5) repeat steps 3 and 4 as desired

    I second not worrying about cracks or folds since the next sheet will cover them.

  31. Meilin

    Hm… I should’ve looked the photo of the broken burrito-style pastry more closely like Jen Yu (comment 23) did. I noticed you seem to have assembled the sheets well enough to get to the rolling stage. The hole looks more damp than dry. Did it break on transfer to a baking sheet? Adding to Jen’s suggestions, maybe the filling was still a bit too warm or maybe too wet.

    And my big question, did you still bake the broken one? I bet it was still yummy. :-)

  32. SLF

    I adore anything made with phyllo. I use Spanikopita filling (feta cheese, eggs, dill) in my triangles, freeze and enjoy forever! This one with mushrooms is a ‘must try’ very soon. I stopped brushing with butter years ago, once I discovered the aerosol Pam sprays in flavors. Butter, olive oil, canola… so much easier. I built mine up on piece of plastic wrap, which I used to move and sometimes roll the strudels. Now I’ll try the parchment suggestion next time. Sounds good. I bet a filling with chestnuts and raisins and/or citrons would be good too. Sometimes, after spraying top of folded triangles I sprinkle with sesame seeds.

  33. I didn’t realize phyllo was such a challenge, but I still would love to try it soon! We’re having a housewarming party in a few weeks, and I think this would be a perfect appetizer to serve. I could play around with fillings, too. Thanks for the idea!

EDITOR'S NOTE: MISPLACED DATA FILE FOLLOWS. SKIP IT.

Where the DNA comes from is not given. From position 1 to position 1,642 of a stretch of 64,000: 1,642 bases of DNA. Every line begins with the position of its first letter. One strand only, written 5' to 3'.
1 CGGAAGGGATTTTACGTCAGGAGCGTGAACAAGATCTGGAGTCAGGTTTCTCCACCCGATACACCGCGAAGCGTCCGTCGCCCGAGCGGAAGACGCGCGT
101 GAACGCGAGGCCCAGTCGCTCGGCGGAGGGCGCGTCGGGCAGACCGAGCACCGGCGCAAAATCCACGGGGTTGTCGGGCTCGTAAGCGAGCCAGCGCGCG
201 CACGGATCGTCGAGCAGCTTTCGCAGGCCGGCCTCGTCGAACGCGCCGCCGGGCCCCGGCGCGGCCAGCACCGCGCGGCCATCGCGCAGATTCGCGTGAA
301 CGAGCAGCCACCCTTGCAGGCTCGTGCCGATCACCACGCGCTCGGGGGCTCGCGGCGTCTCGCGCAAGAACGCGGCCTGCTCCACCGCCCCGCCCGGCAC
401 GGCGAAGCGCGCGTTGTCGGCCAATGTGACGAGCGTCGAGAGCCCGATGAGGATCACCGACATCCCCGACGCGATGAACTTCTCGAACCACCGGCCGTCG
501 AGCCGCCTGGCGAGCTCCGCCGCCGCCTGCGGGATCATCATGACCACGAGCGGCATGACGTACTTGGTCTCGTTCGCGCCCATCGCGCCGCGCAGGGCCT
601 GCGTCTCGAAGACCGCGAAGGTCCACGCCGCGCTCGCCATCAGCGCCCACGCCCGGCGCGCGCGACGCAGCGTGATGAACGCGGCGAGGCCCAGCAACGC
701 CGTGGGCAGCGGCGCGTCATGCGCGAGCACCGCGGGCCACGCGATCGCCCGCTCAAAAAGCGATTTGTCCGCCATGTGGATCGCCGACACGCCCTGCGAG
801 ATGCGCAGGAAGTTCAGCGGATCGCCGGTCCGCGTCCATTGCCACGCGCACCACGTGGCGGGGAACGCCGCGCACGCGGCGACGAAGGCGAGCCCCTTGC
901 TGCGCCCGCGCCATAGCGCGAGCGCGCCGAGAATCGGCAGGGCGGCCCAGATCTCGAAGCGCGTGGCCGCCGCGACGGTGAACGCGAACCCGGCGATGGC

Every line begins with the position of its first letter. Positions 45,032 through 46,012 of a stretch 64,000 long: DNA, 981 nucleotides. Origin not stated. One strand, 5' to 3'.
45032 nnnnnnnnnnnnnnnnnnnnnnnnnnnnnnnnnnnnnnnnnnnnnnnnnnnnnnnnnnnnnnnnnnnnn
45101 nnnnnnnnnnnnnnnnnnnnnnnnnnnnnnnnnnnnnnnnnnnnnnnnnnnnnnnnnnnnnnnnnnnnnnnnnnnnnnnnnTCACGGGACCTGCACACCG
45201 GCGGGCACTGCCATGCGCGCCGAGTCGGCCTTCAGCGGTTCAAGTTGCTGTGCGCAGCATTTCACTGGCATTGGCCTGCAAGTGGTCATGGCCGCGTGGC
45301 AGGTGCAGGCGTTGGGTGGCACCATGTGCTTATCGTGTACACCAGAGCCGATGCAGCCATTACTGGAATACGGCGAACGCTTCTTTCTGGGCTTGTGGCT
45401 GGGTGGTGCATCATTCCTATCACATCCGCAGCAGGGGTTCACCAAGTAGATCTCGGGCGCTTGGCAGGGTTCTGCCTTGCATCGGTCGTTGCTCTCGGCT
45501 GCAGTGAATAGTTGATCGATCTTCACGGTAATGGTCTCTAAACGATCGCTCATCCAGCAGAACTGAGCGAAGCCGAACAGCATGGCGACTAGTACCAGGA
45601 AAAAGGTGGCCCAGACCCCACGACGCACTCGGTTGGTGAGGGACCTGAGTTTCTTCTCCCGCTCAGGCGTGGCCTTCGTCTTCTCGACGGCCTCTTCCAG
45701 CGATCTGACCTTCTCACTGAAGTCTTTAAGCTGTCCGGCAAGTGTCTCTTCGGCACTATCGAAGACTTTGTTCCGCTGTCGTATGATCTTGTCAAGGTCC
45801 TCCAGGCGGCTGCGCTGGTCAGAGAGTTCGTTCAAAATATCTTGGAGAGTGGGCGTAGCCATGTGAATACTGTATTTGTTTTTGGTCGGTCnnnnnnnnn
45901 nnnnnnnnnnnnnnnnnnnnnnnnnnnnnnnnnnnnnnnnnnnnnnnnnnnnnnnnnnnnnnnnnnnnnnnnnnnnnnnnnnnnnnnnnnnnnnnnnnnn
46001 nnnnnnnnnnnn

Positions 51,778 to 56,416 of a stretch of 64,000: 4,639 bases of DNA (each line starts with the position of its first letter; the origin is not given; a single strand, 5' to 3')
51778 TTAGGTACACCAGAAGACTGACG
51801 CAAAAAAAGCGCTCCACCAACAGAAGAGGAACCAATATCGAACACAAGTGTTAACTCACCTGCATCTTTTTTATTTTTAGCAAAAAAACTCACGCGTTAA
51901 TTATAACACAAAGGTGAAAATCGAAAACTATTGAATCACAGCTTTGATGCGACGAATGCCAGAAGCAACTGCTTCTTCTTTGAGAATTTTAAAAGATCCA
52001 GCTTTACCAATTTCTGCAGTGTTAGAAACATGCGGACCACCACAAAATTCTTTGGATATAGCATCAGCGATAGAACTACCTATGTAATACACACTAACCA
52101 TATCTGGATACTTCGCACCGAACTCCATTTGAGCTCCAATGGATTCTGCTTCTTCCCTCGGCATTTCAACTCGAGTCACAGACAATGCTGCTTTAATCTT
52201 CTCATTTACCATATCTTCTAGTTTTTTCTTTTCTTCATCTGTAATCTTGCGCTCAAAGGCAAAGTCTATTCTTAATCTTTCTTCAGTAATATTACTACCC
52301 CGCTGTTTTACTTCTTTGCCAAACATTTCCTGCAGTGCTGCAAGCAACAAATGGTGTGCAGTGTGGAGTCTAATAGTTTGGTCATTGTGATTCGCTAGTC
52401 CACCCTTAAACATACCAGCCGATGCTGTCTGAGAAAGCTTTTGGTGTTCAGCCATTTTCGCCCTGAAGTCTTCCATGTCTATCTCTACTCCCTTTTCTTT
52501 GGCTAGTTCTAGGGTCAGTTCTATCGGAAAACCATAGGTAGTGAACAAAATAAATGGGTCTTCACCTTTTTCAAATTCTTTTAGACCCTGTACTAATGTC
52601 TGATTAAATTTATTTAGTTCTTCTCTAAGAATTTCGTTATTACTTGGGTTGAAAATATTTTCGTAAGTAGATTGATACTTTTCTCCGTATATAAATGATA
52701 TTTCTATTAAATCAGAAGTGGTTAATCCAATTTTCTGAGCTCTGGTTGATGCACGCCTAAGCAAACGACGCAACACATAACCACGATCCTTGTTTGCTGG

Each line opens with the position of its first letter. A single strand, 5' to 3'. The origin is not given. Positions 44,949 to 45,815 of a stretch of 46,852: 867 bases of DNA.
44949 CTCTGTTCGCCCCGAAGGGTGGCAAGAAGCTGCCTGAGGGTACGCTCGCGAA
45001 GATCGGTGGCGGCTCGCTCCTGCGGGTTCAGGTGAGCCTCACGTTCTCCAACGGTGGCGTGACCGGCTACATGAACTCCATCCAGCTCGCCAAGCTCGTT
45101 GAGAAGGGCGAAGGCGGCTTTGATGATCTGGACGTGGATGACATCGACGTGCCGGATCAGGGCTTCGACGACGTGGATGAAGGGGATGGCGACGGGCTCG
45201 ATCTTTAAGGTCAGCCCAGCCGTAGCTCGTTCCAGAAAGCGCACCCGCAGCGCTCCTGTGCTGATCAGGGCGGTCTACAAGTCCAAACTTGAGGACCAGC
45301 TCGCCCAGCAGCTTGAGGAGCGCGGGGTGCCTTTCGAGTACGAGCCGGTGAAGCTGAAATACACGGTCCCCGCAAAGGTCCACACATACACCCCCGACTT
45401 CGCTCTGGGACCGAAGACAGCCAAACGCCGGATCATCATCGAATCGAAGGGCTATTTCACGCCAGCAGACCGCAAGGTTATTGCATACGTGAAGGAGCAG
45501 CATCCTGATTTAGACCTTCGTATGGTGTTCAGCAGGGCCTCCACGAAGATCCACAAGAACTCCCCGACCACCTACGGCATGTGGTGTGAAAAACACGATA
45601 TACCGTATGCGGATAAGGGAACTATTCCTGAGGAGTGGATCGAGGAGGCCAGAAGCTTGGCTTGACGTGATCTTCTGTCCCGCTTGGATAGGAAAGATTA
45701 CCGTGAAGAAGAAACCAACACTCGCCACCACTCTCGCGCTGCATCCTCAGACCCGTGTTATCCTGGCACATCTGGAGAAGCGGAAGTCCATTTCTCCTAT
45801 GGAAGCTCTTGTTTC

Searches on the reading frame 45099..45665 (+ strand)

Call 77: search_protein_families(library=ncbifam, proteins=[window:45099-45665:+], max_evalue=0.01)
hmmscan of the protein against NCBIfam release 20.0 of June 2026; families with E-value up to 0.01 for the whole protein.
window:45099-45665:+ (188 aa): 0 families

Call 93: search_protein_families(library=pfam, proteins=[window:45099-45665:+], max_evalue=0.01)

34. Amy

    you could probably make this in a 9×13 baking dish….layer filo, butter, etc, then filling, then more filo & butter. i like the triangle method better, though. much more party friendly

  35. Yum! Thanks for the great recipe and for generating all the good ideas for working with phyllo. I made mixed mushroom puff pastry straws last year for a party, and loved them! I’m inspired to return to phyllo… Anyone want to send me a killer baklava recipe???

    Thanks, to for the flash-freeze idea! Any thoughts on preserving the crispiness of pastry for a few hours, as when preparing for a party? Refrigerate and reheat? Keep in an air-tight container?

  36. Don’t like Phyllo dough (eating, not using), but your little triangles look nifty.
    Nifty enough that I might be arsed to make them for the next picnic we have.
    And thank Graces somebody (Luisa) knows that “strudel” is just that – no umlauts or anything, misspelling German quickly becomes atrocious.

  37. Eva